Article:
The Skulls

The horse approaches through the drifting haze.
As she waits, her arms lift high the skull,
An offering for the rite of death in season.
Her heart all heavy, grave with abject sorrow
She yearns for poison and to disappear
Into the graveyard out beyond the willows.

Riderless, the horse comes from the willows
Its master gone, just like the wandering haze,
His body on the pyre all disappeared,
Nothing left of him, except the skull.
Horse and maiden nuzzle, each in sorrow,
Only death waits now, an open season.

Maiden, horse and skull ride for a season
Easing pain by chewing bark from willows.
A little food is given for their sorrow,
From villagers emerging from the haze,
But they’re reviled by smell of death and skull,
Their good deeds soon to disappear.

Mist of autumn’s gradual disappearance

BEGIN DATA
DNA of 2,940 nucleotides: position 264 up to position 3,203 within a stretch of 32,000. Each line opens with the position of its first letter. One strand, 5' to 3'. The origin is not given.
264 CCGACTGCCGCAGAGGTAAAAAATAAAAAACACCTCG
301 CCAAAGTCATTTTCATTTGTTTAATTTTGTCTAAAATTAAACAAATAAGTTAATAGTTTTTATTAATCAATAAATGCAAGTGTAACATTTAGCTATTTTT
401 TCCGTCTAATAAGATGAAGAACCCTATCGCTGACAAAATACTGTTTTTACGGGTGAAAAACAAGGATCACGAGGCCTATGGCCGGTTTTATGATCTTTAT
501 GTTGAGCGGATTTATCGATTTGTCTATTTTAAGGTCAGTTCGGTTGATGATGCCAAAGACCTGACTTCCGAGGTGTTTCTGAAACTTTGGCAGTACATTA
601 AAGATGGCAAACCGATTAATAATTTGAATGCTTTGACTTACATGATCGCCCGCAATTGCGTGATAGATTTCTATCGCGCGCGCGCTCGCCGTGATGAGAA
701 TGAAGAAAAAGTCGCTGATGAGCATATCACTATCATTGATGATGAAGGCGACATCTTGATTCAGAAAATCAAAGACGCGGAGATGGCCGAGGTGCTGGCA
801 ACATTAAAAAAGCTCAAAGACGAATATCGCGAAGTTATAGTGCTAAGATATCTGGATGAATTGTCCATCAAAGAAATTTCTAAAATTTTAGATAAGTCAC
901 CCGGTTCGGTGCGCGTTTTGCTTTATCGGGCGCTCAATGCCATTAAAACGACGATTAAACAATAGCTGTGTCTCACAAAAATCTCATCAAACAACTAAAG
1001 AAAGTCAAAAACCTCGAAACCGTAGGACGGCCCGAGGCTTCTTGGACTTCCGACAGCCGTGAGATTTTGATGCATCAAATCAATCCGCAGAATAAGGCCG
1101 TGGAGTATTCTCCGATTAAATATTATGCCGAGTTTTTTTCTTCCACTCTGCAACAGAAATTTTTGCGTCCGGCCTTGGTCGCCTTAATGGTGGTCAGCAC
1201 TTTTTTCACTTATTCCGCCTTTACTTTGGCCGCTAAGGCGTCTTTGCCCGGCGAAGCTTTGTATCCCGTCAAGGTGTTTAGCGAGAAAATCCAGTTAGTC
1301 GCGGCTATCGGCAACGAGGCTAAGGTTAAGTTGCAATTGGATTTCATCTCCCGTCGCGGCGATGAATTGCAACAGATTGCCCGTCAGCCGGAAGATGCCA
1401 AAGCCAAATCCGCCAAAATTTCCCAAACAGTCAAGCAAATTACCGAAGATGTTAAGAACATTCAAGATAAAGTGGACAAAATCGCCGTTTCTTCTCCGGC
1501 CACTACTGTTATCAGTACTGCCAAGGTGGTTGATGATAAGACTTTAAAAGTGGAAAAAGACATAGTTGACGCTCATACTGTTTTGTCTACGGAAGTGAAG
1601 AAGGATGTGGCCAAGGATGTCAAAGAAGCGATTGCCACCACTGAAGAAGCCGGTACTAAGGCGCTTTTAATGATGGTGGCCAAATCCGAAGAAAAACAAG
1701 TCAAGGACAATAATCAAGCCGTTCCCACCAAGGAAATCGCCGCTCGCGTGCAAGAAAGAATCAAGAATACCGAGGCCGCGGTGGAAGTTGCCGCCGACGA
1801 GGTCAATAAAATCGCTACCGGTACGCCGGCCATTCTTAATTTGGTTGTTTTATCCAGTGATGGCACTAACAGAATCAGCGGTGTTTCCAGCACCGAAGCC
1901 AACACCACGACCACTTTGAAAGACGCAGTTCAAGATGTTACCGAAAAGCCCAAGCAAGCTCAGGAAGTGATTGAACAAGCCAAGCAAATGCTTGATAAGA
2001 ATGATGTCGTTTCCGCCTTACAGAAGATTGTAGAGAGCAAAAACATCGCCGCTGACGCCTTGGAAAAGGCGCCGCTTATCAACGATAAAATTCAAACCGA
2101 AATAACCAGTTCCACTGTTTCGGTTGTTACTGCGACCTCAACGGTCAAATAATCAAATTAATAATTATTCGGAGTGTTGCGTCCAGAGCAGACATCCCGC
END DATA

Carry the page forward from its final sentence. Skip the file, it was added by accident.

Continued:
Replaced by frost, a hoary winter season,
Cold reaches in and touches bones, while skull
Tied to the master’s horse is brushed by willows,
Each brush eroding bone dust, just like haze,
And haze condenses tears on face of sorrow.

Into a cave the maiden takes her sorrow
Resolved at last by death to disappear
Talks to the horse through fire’s smoky haze.
“I cannot linger here another season
I‘ll fashion a spear for death from some old willow
And kiss the face of death in Yorik’s skull.”

She sharpens spear point, closely watched by skull,
Each shaving of the wood draws down her sorrow,
Weeping tears of grief she pares the willow
Till grief replaced by courage, disappears.
She plunges spear deep in her chest, no season
Of grief is left, not even clouds of haze.

Now two skulls lie among the hazy rocks.
There is no more a season for their sorrow,
Disappeared the spear point sprouts new willow.

 

Christine Valentine writes poetry and non-fiction and is published in many anthologies including Tipton Poetry Journal, High Plains Register, Crazy Woman Creek – women re-write the American West, and The Meridian Anthology of Contemporary Poetry. She is editor for the WyoPoets’ Newsletter. Chris came to the West from England in 1964. She lives in Montana and worked for the Northern Cheyenne Tribe for 25 yrs.

One Comment

  1. Aaron E. Holst says:

    Superb, another fine piece of work from Ms. Valentine!

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